Egerton Park

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Egerton Park

Located behind the Bexhill Museum, just a short walk from the seafront and town centre, Egerton Park offers a range of facilities including a popular children's play-zone, a fitness area and tennis courts . The Park is also home to both an indoor and outdoor bowling club, Bexhill Tennis Club and Egerton Park Family Learning Centre.

The park has recently been awarded a Green Flag for the fifth successive year by the environmental charity Keep Britain Tidy.  This national award recognises the best parks and green spaces across the country taking into consideration a range of factors including the facilities available, cleanliness, maintenance, community involvement and conservation.

Created during the late 1800's by local developer John Webb, the park is one of the town's most popular attractions and offers something for everyone.  Originally the area was a marshland prone to flooding but the creation of the lakes helped to drain the land enabling the park to be formed around them.  During the excavation of the boating lake the remains of an ancient boat and the fossilised bone of a dinosaur were discovered and visitors to the park's play-zone will find that the connection with dinosaurs lives on through a beautifully crafted timber sculpture.

Up until the mid 20th century, the park was one of the town's main centres for entertainment, relaxation and recreation with sporting events, theatrical and musical performances being held on a regular basis.  Today the park continues to be used for community events and this summer it will host the 'Bexhill Dog Festival', a free family event between 4pm and 7pm on Tuesday 22nd August organised by Rother Voluntary Action.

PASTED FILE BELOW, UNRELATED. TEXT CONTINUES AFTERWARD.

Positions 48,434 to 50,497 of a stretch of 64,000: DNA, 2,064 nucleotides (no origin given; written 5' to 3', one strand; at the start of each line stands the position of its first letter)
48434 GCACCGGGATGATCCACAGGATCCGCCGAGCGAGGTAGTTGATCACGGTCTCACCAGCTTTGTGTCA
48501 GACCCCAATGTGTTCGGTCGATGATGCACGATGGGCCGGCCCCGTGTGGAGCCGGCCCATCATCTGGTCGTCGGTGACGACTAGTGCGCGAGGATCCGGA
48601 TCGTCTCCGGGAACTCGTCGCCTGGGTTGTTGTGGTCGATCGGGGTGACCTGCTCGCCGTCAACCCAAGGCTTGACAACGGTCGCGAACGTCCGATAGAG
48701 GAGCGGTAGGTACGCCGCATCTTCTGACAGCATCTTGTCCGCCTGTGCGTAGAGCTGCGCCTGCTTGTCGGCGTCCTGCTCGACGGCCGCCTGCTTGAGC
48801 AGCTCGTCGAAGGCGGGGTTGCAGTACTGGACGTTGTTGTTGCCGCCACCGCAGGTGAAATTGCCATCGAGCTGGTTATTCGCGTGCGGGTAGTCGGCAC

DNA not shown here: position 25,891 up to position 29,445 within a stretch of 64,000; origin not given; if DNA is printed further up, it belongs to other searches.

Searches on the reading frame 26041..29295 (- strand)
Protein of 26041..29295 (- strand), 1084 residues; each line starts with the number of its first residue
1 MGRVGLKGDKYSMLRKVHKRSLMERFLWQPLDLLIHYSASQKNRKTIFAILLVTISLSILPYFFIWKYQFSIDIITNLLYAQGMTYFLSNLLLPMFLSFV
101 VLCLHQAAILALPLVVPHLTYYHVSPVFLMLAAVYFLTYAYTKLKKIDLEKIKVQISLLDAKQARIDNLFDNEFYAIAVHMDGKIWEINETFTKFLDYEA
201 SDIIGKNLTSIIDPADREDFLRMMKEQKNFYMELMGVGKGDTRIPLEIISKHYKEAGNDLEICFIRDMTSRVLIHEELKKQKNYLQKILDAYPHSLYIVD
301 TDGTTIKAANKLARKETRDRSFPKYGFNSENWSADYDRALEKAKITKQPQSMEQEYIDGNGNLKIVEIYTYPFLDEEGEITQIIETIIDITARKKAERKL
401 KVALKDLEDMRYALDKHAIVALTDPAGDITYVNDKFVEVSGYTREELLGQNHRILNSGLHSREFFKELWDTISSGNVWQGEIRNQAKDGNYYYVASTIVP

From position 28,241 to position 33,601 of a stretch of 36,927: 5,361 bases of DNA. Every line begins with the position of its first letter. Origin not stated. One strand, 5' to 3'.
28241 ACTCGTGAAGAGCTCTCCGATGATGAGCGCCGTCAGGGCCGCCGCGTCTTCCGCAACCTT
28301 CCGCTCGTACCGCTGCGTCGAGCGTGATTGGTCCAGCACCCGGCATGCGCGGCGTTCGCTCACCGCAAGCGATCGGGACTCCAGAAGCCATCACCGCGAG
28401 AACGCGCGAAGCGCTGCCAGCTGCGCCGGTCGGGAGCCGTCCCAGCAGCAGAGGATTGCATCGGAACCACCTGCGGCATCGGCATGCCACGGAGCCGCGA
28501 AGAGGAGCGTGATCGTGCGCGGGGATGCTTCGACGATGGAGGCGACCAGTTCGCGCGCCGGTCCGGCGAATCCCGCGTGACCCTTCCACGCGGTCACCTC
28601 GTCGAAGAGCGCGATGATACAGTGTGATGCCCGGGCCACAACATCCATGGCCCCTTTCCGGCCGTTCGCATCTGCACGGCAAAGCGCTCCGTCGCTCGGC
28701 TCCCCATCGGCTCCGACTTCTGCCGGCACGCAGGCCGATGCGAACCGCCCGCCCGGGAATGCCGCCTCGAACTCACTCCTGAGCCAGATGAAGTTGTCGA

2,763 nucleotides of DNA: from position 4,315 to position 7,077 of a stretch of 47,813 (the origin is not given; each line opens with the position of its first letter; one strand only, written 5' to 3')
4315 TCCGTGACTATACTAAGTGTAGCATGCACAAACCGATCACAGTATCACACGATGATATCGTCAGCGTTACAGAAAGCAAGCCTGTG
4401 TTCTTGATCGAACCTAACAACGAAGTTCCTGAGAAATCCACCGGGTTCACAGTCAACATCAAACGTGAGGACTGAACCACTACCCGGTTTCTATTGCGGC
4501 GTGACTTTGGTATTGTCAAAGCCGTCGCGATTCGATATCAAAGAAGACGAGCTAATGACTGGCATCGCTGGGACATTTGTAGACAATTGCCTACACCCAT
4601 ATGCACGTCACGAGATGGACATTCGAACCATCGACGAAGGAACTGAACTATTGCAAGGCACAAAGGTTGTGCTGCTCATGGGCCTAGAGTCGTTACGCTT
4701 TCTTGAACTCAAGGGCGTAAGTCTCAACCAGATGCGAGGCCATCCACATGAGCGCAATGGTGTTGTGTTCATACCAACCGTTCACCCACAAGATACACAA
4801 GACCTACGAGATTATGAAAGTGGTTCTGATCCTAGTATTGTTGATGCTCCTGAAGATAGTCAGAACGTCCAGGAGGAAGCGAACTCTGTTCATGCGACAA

Green Flag

Egerton Park - View of adiZone

Top Lake + Folly

Play-Zone Timber Climber

Over its history, the park has seen a number of changes including the introduction and loss of features such as the Egerton Park theatre, bandstand and swimming baths.  In 2006, the Council was awarded a grant from the Heritage Lottery Fund to plan a project to regenerate the park, protecting the features valued by local people and improving it to encourage greater use.  Consultation and research informed the development of an outline master-plan for the park.

Although a subsequent application for Lottery funding to further develop and implement the proposals was unsuccessful, the Council, with the help of the European Union was able to fund various projects over the following years, greatly enhancing the park for residents and visitors.  The improvements included a children's play-zone facilitating a wide range of play experiences, a refreshment kiosk with outdoor seating, attractive railings around the park boundaries and the creation of a sensory garden incorporating planting, willow tunnels and sculptures.

Find out what others think about the park on Trip Advisor

Find out about forthcoming events in the park and elsewhere in Rother

 

 

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